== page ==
We're on an island of Desert Island Keepers--books so good they can't be put down. I'm going to up the ante and send out a call for your books that are so good, so gripping, so awe-inspiring, so moving, so action-packed, so emotionally-charged (but no crying) that they can distract me from hours of contractions. In a recent read, "Parentonomics," the author read his wife Dave Barry books during labor. I immediately told Mr. Wonderful to brush up his out loud reading skills--he would be put to work reading romance and urban fantasy of my choosing. Now I need a list, and I need it fast.

Some of the books at the top of my "I wish I had" list won't be out in time. "Magic Bleeds" by Ilona Andrews isn't out till May (and, damn, I wish I didn't read the teaser in the back of "On the Edge." Curran--how could you???) Joanna Bourne's "The Forbidden Rose" isn't out till June. The last book in Karen Marie Moning's Fever Series, "Shadowfever," isn't out till December. (WHY KMM?!?!?!!??! HOW COULD YOU LEAVE ME ON SUCH A CLIFF HANGER AND NOT DELIVER FOR A YEAR??!?!?!)

Patricia Brigg's latest Mercy Thompson book, "Silver Borne," will be out in time (and she's signing in Seattle on March 30), unless the baby decides to arrive before her due date (April 5th).

What's a girl to do? I'm not caught up on the new releases of the past 5 months, so please feel free to suggest your favorites. A book that Mr. Wonderful could possibly fall in love with too would be an extra plus.

Is your recommendation good enough to distract me from this?

Thursday, March 11, 2010

Anti-Heroes are my Weakness

Don't let the sweetie pies in my hut fool you, the heroes who keep me up long after I've turned the last page are anti-heroes. These bad boys aren't concerned with chivalry and honor; they are out for number one and they don't care what baby, dog, or damsel gets in their way.

Their goals are in direct conflict with the heroine's, and their motivations are sketchy at best. Appearing at first to have their feet firmly planted on the dark side, these men somehow transcend awful beginnings to inch their way across the good/evil line and into our hearts. Somehow knocking the heroine about (Jerricho Barrons), stealing from her (Drake Vireo), or trying to kill her (Currin, the Beast Lord) becomes forgivable.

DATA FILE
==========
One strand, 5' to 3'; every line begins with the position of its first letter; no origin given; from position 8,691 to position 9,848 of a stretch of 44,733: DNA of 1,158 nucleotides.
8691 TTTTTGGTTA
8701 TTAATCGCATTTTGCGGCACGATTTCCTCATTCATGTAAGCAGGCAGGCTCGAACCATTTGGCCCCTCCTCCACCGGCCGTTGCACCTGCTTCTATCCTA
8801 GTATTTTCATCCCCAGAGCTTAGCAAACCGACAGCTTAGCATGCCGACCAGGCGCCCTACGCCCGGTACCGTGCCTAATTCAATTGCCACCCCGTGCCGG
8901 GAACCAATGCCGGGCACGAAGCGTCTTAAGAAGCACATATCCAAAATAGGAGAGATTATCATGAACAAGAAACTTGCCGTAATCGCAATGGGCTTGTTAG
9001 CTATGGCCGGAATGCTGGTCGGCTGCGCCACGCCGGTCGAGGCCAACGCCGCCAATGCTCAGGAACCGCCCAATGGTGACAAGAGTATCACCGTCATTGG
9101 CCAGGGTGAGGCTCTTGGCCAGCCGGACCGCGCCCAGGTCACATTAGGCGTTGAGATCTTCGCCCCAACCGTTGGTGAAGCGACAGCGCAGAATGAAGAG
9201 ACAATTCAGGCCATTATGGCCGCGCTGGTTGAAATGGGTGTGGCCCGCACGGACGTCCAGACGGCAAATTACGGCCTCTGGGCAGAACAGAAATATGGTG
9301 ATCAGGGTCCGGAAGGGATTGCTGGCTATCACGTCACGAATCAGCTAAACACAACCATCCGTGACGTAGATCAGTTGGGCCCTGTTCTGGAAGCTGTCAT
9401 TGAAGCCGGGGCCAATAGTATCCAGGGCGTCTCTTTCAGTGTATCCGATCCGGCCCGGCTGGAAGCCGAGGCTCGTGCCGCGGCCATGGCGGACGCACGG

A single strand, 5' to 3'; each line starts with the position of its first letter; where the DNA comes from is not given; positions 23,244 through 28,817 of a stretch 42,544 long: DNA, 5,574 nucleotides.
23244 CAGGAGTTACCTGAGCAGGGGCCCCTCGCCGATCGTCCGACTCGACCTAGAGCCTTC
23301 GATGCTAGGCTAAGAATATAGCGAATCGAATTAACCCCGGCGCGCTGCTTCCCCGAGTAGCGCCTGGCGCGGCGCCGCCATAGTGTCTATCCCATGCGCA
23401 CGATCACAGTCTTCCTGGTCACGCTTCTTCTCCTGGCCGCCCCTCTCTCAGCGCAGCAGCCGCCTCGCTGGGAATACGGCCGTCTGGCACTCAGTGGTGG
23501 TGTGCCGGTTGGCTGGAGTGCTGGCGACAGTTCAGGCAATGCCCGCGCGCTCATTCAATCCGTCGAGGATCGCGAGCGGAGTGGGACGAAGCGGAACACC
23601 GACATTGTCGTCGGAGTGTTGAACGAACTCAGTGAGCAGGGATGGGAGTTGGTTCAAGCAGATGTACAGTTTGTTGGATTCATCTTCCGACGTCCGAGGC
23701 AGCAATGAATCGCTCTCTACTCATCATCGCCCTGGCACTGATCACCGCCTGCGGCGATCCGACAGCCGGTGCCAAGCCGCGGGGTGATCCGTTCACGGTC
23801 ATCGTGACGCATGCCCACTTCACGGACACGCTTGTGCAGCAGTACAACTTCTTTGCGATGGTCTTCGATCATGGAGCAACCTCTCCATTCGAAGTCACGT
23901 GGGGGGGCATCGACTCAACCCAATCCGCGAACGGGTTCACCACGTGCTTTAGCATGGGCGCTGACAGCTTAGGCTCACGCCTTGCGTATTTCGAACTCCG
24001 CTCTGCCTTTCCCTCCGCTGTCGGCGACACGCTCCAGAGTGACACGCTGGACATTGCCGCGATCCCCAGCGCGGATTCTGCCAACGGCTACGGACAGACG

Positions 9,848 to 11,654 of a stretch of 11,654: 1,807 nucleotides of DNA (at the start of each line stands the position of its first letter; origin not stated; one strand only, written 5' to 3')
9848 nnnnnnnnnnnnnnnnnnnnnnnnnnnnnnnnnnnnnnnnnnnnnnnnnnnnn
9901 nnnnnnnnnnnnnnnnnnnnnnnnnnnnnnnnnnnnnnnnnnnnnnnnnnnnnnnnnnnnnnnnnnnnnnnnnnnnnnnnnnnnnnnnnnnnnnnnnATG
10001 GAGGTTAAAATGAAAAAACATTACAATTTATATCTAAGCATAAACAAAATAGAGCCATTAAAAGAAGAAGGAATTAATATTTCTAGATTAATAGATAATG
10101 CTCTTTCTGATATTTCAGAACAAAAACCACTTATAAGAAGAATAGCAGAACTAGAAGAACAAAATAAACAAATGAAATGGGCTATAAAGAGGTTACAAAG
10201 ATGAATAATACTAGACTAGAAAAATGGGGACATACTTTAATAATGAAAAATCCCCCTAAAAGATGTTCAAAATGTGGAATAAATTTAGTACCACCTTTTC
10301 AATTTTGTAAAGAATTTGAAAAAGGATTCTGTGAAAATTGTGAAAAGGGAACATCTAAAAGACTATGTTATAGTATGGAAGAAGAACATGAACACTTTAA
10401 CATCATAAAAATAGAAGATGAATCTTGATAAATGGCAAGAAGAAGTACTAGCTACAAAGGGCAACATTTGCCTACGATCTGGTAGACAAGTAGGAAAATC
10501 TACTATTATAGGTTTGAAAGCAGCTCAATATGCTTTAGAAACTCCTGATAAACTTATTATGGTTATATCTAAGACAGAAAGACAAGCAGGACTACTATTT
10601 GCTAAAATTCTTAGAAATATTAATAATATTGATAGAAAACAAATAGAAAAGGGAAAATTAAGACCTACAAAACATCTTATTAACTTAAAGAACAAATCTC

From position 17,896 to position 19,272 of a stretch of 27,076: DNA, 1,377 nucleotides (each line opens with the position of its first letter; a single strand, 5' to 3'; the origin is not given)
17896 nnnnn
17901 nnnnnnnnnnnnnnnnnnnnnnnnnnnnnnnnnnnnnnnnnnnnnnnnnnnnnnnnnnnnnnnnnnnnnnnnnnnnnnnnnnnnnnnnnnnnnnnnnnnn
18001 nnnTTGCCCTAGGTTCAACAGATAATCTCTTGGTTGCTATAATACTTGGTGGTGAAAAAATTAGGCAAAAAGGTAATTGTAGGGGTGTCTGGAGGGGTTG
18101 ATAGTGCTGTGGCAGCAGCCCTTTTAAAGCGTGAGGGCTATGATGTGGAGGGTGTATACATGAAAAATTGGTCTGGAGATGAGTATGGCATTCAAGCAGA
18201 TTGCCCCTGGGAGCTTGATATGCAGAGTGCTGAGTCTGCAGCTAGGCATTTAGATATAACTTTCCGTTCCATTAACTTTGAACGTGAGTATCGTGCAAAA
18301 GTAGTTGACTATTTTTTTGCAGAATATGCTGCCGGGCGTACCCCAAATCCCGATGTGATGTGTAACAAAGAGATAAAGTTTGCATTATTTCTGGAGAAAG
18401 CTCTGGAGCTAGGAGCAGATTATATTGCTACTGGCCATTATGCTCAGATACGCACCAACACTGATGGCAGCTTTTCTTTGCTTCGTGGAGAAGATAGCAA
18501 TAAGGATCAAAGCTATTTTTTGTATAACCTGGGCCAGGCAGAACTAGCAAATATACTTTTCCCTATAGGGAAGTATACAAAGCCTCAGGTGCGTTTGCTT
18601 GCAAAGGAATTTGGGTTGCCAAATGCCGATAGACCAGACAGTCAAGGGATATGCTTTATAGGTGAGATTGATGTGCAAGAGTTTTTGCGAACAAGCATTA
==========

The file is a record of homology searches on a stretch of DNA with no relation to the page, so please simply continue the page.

The ultimate coup for a writer is turning the villain of a previous book into the hero of the next book in the series. My ultimate love: Adam Black. This fae trickster from Karen Marie Moning's Highlander series toys with the MacKelter clan and their women until he finally falls foul of his queen and ends up banished, magic-less, and hunted by his own kind. This egotistical, all-powerful immortal falls for a human woman and finally--finally--realizes the true meaning of love and sacrifice. It is one of the best transformations I've ever read, giving The Immortal Highlander a permanent, superglued-on position on my keeper shelf.

How do writers make these morally questionable bad boys slip under a reader's skin? Talent, skill, magic muse dust? Is it extremely subtle "save the cat" moments early on? I don't know the secret to writing a redeemable anti-hero. I just know a well written one gives me goose bumps.

Who are your favorite anti-heroes?

Tuesday, March 9, 2010

Exclusive! The Eric Northman - Miss Doreen interview!

Another DIK island exclusive! Eric Northman, of Southern Vampire Mysteries and True Blood fame, interviews Miss Doreen to learn about author Carolyn Crane, and her soon-to-be-released novel, MIND GAMES!

Eric: Welcome Miss Doreen. I understand you are a reviewer over at author Carolyn Crane's book blog, The Thrillionth Page. That must be such an honor.

Miss Doreen: Thanks, Mr. Northman. And I must say, it is an honor. As you may or may not know, I feel very passionately about cowboy menages! I think they're outrageous! It's been my self-appointed duty to read any book where I suspect there might be a cowboy menage and then tell the world about it. Carolyn Crane supports me in this important mission

Eric: So, Carolyn Crane isn't into cowboy menages?

Miss Doreen: Heavens no! She's happily married, and you know, it's not an MMF type of marriage, and her husband doesn't even wear a cowboy hat in bed. I have quizzed her on all this repeatedly.

Eric: What is she into? Does she like vampires? And has she ever spoken to you about the sorts of hairstyles she likes to see on men? Also, does she prefer shaved chests? And, what if the man has blond hair? Is a bit of pubic hair alright then?

Miss Doreen: Eric, what does this have to do with Carolyn's Urban Fantasy trilogy?

Eric: So sorry. Miss Doreen, please tell me about Mind Games, the first book in Carolyn's trilogy, aka: The Justine Jones: disillusionist trilogy. I understand it's a really great read!

Miss Doreen: I have scoured Mind Games, and I can definitely report that there are no cowboy menages in it at all. Completely cowboy menage-free.

Eric: Is that all you have to say?

Miss Doreen: Kind of. Because I have news! It's huge news. The cover art for the second Justine Jones: disillusionist book, DOUBLE CROSS has just come out, and it's fantastic.

Eric: I know. I saw the cover yesterday.

Miss Doreen: That wasn't the cover! Come on, Mr. Northman, even you were suspicious of that cover. It was ridiculous. Here is the true cover: